As a family law attorney, I often hear some variation of the following: I want full custody; I am afraid my spouse/significant other will fight for full custody; my friend got full custody; can I get full custody?
In New Jersey, there are two main types of custody and “full” is not one of them; there is legal custody (sole or joint) and physical custody (sole or joint). Joint legal custody shared by two parents allows them to have decision-making power and input over a child’s health, safety, education, and welfare. For example, joint legal custodians can both have access to a child’s medical records. It is possible for a parent to have joint legal custody but not really be involved in the child’s life on a consistent basis. In fact, it is relatively rare in New Jersey for one parent to have sole legal custody to the exclusion of the other parent.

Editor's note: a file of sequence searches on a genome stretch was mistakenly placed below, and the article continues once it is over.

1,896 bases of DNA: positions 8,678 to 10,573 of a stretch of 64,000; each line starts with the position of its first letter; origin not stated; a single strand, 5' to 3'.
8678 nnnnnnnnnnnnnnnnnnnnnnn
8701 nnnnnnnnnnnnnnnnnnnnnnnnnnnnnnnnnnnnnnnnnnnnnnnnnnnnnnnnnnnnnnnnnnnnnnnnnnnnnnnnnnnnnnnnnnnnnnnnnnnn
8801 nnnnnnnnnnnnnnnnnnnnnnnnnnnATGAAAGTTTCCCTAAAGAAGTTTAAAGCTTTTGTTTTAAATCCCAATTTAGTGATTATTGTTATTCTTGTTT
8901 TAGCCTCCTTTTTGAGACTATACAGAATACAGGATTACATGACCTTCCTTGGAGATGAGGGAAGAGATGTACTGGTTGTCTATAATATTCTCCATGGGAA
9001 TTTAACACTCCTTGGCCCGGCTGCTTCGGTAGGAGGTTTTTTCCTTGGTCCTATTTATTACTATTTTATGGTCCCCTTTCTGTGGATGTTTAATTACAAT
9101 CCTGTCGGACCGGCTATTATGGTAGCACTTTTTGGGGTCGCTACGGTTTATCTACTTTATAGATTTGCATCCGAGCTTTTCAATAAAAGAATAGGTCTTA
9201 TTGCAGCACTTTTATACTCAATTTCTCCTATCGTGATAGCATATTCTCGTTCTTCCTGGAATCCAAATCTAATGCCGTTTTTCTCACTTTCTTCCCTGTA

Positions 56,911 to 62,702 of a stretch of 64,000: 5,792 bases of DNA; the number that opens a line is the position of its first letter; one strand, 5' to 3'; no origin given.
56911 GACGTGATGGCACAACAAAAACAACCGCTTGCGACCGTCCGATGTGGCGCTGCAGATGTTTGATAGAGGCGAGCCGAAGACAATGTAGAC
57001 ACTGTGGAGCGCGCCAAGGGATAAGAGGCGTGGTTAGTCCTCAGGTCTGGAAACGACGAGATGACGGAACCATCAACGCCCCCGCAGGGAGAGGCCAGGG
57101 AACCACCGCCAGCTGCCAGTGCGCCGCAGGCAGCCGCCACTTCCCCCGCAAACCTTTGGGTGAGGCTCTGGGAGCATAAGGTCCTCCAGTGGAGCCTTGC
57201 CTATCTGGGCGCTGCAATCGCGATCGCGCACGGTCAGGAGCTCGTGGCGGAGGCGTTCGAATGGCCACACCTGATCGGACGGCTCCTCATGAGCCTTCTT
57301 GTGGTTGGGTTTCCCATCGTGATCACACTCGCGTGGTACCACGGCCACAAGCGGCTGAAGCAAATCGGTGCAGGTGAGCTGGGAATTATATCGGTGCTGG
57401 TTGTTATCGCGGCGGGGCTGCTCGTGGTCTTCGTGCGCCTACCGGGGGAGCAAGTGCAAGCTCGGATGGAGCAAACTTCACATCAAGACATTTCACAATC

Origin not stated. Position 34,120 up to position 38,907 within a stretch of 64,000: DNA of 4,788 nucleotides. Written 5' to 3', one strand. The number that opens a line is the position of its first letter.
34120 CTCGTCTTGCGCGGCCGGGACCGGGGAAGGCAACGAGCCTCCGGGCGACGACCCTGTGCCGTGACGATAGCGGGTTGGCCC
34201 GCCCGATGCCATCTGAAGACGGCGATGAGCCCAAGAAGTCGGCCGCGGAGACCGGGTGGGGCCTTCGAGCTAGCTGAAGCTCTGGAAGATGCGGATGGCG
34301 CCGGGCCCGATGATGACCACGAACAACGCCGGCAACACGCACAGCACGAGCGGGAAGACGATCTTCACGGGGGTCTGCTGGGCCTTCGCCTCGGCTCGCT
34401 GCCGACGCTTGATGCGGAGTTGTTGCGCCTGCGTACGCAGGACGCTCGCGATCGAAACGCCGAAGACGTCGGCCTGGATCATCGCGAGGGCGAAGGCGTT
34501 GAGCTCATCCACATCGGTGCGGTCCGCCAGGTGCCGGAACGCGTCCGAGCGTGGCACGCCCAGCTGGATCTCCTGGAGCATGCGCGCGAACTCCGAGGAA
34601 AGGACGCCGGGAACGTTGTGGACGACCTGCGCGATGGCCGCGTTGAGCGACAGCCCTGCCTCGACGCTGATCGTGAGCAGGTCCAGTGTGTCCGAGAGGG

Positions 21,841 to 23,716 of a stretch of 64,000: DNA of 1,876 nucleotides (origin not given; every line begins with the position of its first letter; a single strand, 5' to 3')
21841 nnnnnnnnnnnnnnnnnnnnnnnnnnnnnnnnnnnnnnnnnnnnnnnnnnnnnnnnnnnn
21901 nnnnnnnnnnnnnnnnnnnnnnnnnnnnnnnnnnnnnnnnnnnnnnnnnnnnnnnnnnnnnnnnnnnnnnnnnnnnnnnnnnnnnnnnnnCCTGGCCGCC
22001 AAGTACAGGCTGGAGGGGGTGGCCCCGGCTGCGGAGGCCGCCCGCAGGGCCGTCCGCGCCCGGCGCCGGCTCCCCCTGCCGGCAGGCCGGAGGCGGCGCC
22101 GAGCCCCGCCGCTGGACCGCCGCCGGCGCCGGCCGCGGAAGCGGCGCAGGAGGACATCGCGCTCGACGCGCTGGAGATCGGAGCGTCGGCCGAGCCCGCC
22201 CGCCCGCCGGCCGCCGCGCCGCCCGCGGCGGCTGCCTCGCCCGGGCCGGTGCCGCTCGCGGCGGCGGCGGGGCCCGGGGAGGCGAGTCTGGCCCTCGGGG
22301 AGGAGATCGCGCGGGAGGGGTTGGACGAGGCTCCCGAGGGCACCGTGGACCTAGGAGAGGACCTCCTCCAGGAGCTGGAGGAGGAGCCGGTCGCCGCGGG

Physical custody, as opposed to legal custody, is the amount of time a child actually spends with a parent. “Joint” or “shared” physical custody typically means that the parents have 50/50 parenting time. Sole physical custody can mean that the non-custodial parent either has “parenting time” with the child or no parenting time at all.
So, when I hear that a client wants “full custody”, I have to ask whether that client truly does not want the other parent to have any contact with the child or any say in his/her upbringing. The vast majority of the time, the answer is, of course, no; that parent generally does want the other parent involved in the child’s life to some degree. Essentially, by “full custody”, a client typically means he/she wants the child to live primarily with him/her and spend less physical time with the other parent.
The situations where a parent truly wants “full custody” (which can, realistically, only mean sole legal and sole physical custody) are few and far between. Even more rare is a Court actually imposing such restrictions.